Georgia State University is proud to welcome author and commentator Mustafa Akyol, who will deliver two talks on campus. Both talks are free and open to the public.
The Future of Islamism: Lessons from Tunisia, Egypt, and Turkey
Mr. Akyol’s first talk, in which he will compare and analyze the different routes of Islamism, will be delivered as a part of the Hellen Ingram Plummer Lecture series. The Plummer Lecture is the College of Arts & Sciences’ annual endowed lecture, featuring noted scholars, scientists, artists and performers who have made notable contributions to their fields of achievement and to society at large. The lecture was endowed in 1999 in honor of late Atlanta arts patron Hellen Ingram Plummer.
- Date/Time: Thursday, April 17, 11:00am
- Place: Speaker’s Auditorium, Student Center, 33 Courtland Street
Islam Without Extremes: Reading and Lecture
Akyol’s second talk is a reading and lecture on his most recent book Islam Without Extremes: A Muslim Case for Liberty. The talk is sponsored by the CENCIA, Georgia State University Center for Collaborative and International Arts. Co-sponsors include, the center for Collaborative Scholarship in the Humanities, the Georgia Humanities Council, the Confucius Institute, the Asian Studies Program, the Office of International Initiatives, the College of Arts & Sciences Dean’s Office, the College of Arts & Sciences International Programs, the Political Science Honor Society, and the Honors College.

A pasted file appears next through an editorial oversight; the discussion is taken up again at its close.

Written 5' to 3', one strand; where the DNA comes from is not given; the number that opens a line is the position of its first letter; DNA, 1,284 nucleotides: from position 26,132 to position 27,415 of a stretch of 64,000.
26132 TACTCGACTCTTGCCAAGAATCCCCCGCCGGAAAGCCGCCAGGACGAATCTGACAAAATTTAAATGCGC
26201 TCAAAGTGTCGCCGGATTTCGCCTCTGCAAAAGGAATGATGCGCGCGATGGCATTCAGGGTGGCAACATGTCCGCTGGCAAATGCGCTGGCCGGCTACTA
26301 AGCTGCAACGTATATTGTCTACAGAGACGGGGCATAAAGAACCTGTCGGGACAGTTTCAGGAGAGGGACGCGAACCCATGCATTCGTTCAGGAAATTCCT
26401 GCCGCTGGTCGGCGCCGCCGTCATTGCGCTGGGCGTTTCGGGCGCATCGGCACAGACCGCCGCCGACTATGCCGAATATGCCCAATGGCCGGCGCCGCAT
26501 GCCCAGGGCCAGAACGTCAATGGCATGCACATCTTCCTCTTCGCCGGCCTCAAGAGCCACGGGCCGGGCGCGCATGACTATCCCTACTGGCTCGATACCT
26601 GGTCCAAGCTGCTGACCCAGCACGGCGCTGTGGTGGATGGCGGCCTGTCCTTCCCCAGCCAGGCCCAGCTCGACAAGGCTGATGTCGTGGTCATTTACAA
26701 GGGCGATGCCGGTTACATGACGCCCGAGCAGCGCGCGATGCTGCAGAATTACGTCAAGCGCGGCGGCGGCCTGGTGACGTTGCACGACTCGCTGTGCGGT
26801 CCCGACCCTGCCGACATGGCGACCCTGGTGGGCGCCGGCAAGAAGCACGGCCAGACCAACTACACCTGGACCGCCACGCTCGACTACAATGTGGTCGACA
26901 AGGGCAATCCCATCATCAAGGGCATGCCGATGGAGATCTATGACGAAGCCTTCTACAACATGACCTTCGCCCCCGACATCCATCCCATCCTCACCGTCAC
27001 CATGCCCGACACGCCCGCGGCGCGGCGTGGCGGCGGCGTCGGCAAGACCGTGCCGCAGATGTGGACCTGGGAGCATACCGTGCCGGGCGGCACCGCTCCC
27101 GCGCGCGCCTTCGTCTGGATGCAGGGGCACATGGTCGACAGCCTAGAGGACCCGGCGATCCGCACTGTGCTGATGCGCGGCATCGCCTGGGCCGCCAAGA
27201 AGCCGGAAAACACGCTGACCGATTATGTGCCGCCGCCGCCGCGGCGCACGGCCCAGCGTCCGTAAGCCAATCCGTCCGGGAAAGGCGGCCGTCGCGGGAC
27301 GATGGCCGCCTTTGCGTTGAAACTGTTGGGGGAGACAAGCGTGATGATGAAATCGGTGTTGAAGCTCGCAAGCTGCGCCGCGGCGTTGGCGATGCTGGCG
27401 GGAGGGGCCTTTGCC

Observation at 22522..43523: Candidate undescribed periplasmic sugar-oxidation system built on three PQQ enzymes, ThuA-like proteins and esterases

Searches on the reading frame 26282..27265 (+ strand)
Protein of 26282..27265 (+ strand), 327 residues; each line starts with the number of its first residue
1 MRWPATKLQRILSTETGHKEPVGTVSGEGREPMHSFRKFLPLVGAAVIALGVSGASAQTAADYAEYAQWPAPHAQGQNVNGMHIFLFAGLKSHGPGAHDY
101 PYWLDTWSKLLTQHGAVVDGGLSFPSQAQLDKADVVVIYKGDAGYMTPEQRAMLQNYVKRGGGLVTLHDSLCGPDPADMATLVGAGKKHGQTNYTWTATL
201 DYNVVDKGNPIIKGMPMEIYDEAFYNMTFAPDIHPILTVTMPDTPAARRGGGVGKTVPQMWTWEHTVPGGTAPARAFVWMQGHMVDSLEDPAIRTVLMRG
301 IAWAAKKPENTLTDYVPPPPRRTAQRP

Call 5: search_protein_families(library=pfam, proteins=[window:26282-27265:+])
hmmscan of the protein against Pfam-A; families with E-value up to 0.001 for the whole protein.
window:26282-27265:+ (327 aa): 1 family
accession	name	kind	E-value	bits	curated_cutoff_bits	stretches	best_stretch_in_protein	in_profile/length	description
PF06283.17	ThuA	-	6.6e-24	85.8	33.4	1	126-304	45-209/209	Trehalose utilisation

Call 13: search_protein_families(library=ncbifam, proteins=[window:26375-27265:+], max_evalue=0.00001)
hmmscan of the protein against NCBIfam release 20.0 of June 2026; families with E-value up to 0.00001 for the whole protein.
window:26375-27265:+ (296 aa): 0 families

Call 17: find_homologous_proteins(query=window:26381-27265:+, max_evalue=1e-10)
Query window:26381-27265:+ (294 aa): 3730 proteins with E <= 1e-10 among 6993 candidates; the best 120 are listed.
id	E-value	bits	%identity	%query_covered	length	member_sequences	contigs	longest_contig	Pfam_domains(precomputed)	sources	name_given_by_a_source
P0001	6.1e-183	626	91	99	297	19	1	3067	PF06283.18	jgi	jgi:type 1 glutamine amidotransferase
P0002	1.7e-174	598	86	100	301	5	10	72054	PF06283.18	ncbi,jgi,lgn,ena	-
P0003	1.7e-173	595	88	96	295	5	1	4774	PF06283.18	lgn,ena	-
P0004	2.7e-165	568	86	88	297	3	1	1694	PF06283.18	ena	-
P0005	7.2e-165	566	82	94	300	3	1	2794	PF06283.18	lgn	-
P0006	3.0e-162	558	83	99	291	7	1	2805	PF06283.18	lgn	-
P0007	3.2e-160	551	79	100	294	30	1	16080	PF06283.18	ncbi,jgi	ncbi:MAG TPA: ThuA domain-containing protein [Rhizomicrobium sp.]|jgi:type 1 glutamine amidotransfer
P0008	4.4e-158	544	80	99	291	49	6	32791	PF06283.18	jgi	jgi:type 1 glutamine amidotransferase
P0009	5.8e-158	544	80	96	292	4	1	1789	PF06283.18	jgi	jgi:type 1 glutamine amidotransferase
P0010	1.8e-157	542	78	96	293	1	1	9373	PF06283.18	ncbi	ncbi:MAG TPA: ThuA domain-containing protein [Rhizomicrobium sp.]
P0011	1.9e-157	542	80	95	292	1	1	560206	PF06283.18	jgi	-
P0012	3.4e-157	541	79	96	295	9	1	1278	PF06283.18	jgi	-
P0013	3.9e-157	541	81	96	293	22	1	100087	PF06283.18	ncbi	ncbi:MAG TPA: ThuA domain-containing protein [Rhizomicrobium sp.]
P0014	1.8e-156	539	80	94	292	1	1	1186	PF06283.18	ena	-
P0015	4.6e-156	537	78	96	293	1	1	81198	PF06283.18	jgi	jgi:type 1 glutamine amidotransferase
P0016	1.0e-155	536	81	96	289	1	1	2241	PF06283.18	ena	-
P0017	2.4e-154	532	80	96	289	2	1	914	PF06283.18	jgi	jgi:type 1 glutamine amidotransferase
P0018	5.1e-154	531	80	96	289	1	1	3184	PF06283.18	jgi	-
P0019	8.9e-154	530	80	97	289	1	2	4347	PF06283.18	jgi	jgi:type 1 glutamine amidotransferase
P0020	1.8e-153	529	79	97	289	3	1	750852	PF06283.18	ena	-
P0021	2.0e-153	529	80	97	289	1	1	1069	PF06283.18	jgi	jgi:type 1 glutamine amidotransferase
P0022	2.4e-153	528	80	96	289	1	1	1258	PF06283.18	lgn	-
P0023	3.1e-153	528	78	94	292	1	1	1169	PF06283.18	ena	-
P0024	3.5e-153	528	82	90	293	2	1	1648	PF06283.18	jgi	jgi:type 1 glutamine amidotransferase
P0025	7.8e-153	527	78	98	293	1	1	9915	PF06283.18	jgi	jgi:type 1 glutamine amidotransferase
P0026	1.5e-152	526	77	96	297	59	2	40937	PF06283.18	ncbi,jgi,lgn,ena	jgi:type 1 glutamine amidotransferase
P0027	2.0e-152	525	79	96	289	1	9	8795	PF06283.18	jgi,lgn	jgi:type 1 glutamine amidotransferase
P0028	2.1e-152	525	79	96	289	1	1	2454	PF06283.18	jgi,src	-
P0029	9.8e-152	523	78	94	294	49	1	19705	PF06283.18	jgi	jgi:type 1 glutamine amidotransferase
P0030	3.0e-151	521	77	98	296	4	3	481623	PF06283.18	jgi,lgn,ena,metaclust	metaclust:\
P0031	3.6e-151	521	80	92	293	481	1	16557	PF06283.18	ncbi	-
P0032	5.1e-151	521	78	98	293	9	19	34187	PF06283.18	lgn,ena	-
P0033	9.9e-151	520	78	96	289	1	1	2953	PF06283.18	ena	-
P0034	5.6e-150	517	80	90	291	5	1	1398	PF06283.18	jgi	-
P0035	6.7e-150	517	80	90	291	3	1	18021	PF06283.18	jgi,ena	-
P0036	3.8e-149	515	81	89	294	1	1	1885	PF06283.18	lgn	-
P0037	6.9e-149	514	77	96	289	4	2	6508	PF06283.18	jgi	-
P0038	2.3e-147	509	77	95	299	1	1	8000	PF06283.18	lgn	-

- Date/Time: Friday, April 18, 11:00am
- Place: Centennial Hall Auditorium, 100 Auburn Avenue
Mustafa Akyol studied political science and history at the Bogaziçi University in Istanbul, where he still lives. He is a columnist for two Turkish newspapers, Hürriyet Daily News, Turkey’s foremost English-language daily, and Al-Monitor, “the Pulse of the Middle East.” He writes a regular column for a Turkish-language daily, Star as well. In addition, he has had articles published in Foreign Affairs, Newsweek, the Washington Post, the Wall Street Journal, the International Herald Tribune and many other journals and newspapers. His 2011 TED talk, “Faith Versus Tradition in Islam,” has nearly 800,000 views to date. He became a contributing opinion writer for the International New York Times in the fall of 2013.
To learn more about Islamism in Tunisia, Egypt, and Turkey, check out some of the following books available in the University Library:
- Armajani, Jon. Modern Islamist Movements: History, Religion, and Politics. Chichester: Wiley-Blackwell, 2012.
- Bayat, Asef. Post-Islamism: The Changing Faces of Political Islam. New York: Oxford University Press, 2013.
- Eligur, Banu. The Mobilization of Political Islam in Turkey. New York: Cambridge University Press, 2010.
- Gana, Nouri. The Making of the Tunisian Revolution: Contexts, Architects, Prospects. Edinburgh: Edinburgh University Press, 2013.
- Honwana, Alcinda Manuel. Youth and Revolution in Tunisia. London: Zed Books, 2013.
- Martin, Richard C., and Abbas Barzegar. Islamism: Contested Perspectives On Political Islam. Stanford, Calif.: Stanford University Press, 2010.
Shehata, Dina. Islamists and Secularists in Egypt: Opposition, Conflict, and Cooperation. London: Routledge, 2010.
- Tadros, Mariz. The Muslim Brotherhood in Contemporary Egypt: Democracy Defined or Confined? London: Routledge, 2012.
- White, Jenny B. Muslim Nationalism and the New Turks. Princeton: Princeton University Press, 2013.